Apr 132020
 

“I would steal the stress and abuse from your life in an instant if I could, but I cannot. However, has the chaos you are facing taught you something about the human journey that you can use to help others?” I have asked some version of this question to hundreds of people over the past 17 years. The most typical response is, “You have no idea!” I recall asking one woman, who was bone weary from a life of giving and having been taken advantage of, why she might want to go on. Her response filled my heart. “I still have so much left to give.”

If you ask people to recount the most learningful, creative moments of their lives, a surprising number of those stories will have arisen from times when life seemed out of control. It is during those times, when life sidles from order into chaos, we are called to be maximally creative. A spouse is unexpectedly gone, and the broken family must discover new ways to survive. An unforeseen chronic disease suddenly invades, and life abruptly pivots. Loss of a career or life goal demands we see the world anew.

In the 1990s, when Dee Hock was writing his extraordinary book, “Birth of the Chaordic Age,” he thought a great deal about that edge where nature is maximally creative, where chaos and order suddenly overlap. He searched all the major languages for a word to describe that intersection, but none was to be found. So he borrowed the first syllables from “chaos” and “order” to create the word “chaord.” If you wish to find the emergence of creativity and innovation, you simply need to look for chaords, and you needn’t go far. Except for the species Homo sapiens, every other species in nature experiences the intersection of order and chaos every single day.

Covid-19 has thrown the entirety of the human species into that overlap of order and chaos. Out of the chaordic experience of the last several months, I’ve been witness to innovation, creativity and emergence of new ideas unlike anything I have ever experienced in any comparable span of time. I am heartbroken for the millions who are finding the future filled with anxiety and pain, yet I am astounded by the generosity and creativity that has emerged to try to ease that pain. Money being raised to fill food pantries…volunteers shopping for the elderly and infirmed so they may remain safe…neighborhoods coming together on balconies to remind us of what we have, as to opposed to what we are losing…millions at home sewing masks…artists of all ilks flooding social media with astonishing music and beauty…essential services pivoting to provide and help us remain safe…and, factories instantly repurposed to produce PPE and respirators. The global eruption of generosity, love, even intimacy, is palpable.

Around the globe, humans are doing everything possible to edge out of this chaord and return to our normal sense of safety, control and order. As much as anyone, I grieve the losses, and fear the future we face, as long as the coronavirus reigns rampant. And yet, I feel a paradox in the offing. Will we, even to some small extent, grieve the loss of generosity, love and intimacy not nearly so palpable when life does return to “normal?”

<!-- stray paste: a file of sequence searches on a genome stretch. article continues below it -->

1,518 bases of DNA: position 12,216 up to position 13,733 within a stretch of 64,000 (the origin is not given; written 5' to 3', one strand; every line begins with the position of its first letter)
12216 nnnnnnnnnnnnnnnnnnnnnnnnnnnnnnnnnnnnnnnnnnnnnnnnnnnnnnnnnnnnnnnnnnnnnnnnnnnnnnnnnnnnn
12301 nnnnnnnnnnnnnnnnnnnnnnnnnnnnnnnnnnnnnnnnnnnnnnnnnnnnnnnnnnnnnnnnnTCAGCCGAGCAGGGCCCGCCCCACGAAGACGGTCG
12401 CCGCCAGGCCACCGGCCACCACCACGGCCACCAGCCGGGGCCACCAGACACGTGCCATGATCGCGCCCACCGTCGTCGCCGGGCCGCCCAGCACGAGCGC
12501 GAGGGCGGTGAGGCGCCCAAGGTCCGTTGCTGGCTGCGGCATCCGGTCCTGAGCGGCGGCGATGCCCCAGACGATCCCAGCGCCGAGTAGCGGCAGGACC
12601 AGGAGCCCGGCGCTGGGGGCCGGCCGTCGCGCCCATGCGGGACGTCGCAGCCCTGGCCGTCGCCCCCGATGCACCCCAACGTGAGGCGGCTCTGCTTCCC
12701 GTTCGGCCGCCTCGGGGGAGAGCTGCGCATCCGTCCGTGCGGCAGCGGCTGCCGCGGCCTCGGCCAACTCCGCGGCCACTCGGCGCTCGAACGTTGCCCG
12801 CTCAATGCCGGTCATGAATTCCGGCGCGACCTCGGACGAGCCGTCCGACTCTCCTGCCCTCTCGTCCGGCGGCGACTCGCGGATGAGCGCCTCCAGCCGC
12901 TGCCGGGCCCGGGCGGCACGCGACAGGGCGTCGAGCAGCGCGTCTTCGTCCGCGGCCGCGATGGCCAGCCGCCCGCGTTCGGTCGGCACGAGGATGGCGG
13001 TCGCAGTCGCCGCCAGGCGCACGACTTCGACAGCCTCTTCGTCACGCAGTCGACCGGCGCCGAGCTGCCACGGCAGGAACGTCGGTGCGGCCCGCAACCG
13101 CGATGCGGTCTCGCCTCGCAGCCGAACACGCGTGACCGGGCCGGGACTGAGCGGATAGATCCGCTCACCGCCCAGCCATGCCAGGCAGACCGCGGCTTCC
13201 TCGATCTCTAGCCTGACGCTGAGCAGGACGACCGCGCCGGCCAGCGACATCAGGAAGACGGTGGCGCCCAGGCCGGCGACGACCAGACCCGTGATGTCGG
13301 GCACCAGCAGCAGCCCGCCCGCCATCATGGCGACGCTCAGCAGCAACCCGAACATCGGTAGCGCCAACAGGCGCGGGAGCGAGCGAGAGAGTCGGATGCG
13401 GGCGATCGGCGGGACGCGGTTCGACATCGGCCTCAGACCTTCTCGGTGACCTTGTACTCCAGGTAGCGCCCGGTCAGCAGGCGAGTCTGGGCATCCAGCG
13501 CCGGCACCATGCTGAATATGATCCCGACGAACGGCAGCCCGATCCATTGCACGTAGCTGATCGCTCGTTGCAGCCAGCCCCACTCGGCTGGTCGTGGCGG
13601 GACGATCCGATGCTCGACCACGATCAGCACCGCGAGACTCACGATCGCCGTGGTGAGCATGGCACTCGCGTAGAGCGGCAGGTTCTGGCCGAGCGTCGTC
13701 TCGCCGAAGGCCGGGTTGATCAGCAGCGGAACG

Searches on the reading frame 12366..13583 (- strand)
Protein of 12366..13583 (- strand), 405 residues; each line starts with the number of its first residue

4 Responses to “The Paradox of Covid-19”

  1. Roger, I am not sure but doesn’t chaord mean much the same as criticality. The idea of “chaos
    overlapping with stability” may need reexamination. “coexisting” may be a better term for what is happening..See my description of “criticality” below.

    Criticality more specifically means that the system dances among several attractors without being
    in one of them, The result is great flexibility and fast responses including creativity and innovation. Being captured by an attractor means both stability (staying in the attractor) and inflexibility (hard to leave it). In criticality, you are relatively free to dance.among the attractors. Being captured is a kind of being near stability and being free to dance may be a kind of being near chaos.

    What do you think?

    • Jack, you are likely more accurate in your language than I, but, for the purpose of a general blog post, it’s important not to use too much jargon. Very few people understand strange attactors for example. I think people can relate to the general idea of times when chaos and order enter their lives simultaneously.

  2. Hi Roger,
    Your post was quite good. Next week I’ll talk about moving out to the edge and how we can live near there.
    This is the arena of great creativity and energy.
    Thanks for your insights.
    Dick Knowles

  3. Roger, some encouraging observations for sure. There is a dance between chaos and order. The new emerges at the boundary. I find experiences of many years ago which at the time were pure trauma, are now material for reflection, raw material for a deeper understanding of the self that I have become. I have concluded recently that all of that pain, was inevitable, “had to be” given the larger context, the precursors of my families history. I confess that I have become a fan of Nietzsche over the years. He has this notion of a “myth of eternal return” which is a repudiation of our idea of progress, and the optimism that comes with it. The same kinds of suffering that strengthens, and gives texture to the lives of some, seems to work inexorably to destroy the lives of the many.

    Keep up the good writing! — Jerry

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